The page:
Mar 18, 2023, 12:34 pm EDT
| 5 min read
Sarah Chaney / Review Geek
Although the rules differ slightly between Disney, Marvel, and Star Wars Villainous games, the basic premise is the same. Each villain has their own unique objective to meet to win the game, and whoever meets their objective first is the winner!
I remember passing by Disney Villainous on the shelf so many times when I was shopping for a new board game. For whatever reason, the game never seemed super appealing to me. That is, until I got the chance to review Star Wars Villainous. Then, I went out and bought all of the Villainous board games.
The first Disney Villainous game released in July 2018, and came with six classic villains to play: Captain Hook, Jafar, Maleficent, Prince John, Queen of Hearts, and Ursula. As of today, there are five expansions for Disney Villainous, each with a total of three new characters. You can play the expansions by themselves, or collect all the Disney Villainous games for a total of 21 playable villains.
Then, two years later, Ravensburger released the base edition of Marvel Villainous, with five playable villains: Thanos, Hela, Ultron, Taskmaster, and Killmonger. A new three-villain expansion for the Marvel series just released a few weeks ago. This gives Marvel Villainous a total of two three-villain expansions and one single-villain expansion—all adding up to 12 playable villains.
Ravensburger seems to love launching major additions to the Villainous franchise two years apart. In 2022, Star Wars Villainous debuted with five legendary villains: Darth Vader, General Grievous, Moff Gideon, Kylo Ren, and Asajj Ventress. No expansions have been released or even announced yet for Star Wars Villainous, but there are so many awesome villains to choose from within the Star Wars universe.
Right now, I own every base game and expansion except for the two most recently released expansions for Marvel Villainous. My collection started with Star Wars Villainous. Because I loved the game so much, my husband bought me the base Disney Villainous and two expansions for my birthday last year. From there, it only took a few months for me to collect everything that was currently available.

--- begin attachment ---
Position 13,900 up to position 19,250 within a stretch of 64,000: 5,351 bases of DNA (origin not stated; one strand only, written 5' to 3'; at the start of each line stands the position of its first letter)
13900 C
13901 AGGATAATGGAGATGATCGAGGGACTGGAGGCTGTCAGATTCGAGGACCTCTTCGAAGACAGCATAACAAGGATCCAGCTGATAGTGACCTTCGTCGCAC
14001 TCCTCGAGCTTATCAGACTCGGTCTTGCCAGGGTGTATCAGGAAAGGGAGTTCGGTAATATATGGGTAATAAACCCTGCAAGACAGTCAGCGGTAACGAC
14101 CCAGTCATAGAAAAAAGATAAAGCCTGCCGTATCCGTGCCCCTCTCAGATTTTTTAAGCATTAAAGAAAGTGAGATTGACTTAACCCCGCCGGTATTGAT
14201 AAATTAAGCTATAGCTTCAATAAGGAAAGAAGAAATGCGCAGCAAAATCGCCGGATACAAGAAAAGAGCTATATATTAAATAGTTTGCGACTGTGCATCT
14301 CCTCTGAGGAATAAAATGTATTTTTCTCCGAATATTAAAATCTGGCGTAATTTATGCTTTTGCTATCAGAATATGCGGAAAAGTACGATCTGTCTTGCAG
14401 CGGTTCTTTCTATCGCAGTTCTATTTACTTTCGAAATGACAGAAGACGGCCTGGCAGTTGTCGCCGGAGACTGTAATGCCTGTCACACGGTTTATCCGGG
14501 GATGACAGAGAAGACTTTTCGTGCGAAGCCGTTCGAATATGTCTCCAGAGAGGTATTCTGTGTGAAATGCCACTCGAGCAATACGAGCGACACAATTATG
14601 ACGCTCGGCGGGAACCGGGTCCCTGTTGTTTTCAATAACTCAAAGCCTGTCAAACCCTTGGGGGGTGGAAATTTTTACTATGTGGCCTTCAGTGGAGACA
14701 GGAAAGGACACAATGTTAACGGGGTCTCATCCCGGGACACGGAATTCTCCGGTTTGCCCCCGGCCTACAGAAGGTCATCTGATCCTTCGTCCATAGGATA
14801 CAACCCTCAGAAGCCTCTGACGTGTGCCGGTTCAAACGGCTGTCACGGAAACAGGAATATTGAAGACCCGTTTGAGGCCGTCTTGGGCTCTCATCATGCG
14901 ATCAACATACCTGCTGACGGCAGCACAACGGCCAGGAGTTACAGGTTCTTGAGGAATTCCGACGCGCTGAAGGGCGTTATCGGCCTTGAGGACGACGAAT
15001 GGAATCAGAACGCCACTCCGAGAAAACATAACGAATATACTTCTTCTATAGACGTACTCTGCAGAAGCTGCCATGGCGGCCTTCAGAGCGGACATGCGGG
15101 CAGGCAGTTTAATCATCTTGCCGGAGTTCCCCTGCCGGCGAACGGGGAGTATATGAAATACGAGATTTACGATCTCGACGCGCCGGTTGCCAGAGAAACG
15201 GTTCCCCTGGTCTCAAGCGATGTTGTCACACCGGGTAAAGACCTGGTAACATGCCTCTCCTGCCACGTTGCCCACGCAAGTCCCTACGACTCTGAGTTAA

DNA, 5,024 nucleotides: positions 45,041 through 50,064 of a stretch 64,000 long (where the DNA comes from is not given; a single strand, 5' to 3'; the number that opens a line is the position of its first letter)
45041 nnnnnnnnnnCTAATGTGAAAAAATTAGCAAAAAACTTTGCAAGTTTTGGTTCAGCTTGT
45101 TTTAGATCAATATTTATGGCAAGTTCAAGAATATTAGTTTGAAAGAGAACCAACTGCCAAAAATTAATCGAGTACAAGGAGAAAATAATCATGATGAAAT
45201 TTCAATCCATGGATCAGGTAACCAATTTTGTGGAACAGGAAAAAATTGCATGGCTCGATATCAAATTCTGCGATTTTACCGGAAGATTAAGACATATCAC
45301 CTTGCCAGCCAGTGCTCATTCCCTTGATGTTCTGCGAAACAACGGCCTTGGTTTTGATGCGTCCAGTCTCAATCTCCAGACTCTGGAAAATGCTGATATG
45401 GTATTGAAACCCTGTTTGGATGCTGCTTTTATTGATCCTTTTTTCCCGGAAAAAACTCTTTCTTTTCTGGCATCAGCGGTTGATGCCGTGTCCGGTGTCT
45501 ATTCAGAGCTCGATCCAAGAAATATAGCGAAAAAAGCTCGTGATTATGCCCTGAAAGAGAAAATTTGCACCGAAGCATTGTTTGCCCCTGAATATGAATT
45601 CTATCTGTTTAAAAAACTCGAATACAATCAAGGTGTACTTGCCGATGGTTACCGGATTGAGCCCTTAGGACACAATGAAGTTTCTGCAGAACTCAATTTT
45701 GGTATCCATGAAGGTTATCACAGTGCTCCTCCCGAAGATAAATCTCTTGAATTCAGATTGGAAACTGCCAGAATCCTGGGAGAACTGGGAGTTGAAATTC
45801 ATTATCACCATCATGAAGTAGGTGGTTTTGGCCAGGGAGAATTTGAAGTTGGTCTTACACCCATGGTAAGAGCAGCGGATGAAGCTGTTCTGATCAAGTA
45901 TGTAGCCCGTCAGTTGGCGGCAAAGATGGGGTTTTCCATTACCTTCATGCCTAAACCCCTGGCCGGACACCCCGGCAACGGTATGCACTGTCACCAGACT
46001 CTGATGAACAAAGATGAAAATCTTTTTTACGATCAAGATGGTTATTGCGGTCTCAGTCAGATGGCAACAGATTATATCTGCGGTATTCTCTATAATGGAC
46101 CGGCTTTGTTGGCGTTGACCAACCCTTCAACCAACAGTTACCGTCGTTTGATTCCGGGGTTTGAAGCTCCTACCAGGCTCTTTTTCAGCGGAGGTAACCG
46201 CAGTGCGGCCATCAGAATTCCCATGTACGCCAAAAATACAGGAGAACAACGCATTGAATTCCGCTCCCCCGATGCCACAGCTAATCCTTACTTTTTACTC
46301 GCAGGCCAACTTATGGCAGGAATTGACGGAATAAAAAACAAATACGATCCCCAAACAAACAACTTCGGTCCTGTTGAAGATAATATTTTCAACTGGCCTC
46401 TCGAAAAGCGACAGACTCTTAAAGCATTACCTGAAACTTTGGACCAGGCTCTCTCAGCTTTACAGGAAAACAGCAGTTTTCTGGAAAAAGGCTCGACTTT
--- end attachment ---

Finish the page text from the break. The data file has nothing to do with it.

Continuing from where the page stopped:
I’ve only played the game a few times with groups of four people. Most often, I just compete in a two-player game against my husband. We’ve both worked our way through all of the playable villains, and for the most part, they’re all super unique to play.
Explaining how to play Villainous in detail is too long of a process to get into here, but you can watch the video above or check out my Star Wars Villainous review for a written explainer. But here’s the gist.
Each person chooses a villain to play, and each villain has a unique objective to meet in order to win the game. For example, Prince John has to collect 20 Power tokens to win, while Captain Hook has to defeat Peter Pan at the Jolly Roger location on his board. Other players can mess up your plans with Fate cards, so your path to winning isn’t always clear.
The rules in Marvel and Star Wars Villainous are similar, but not exactly the same. Each villain still has a unique objective to meet in order to win, but there are extra tokens, Fate cards, or rules to shake things up and separate each set of Villainous games from one another. Marvel and Star Wars Villainous are slightly more difficult to learn than Disney Villainous.
Sarah Chaney / Review Geek
I’ve enjoyed expanding my collection and trying out every playable villain (except for those new four villains in the Marvel series). I don’t really hate playing any of the villains, but I certainly have villains I love to play more than the others. This is how I’d personally rank all of the Villainous boxes I own, from most to least liked: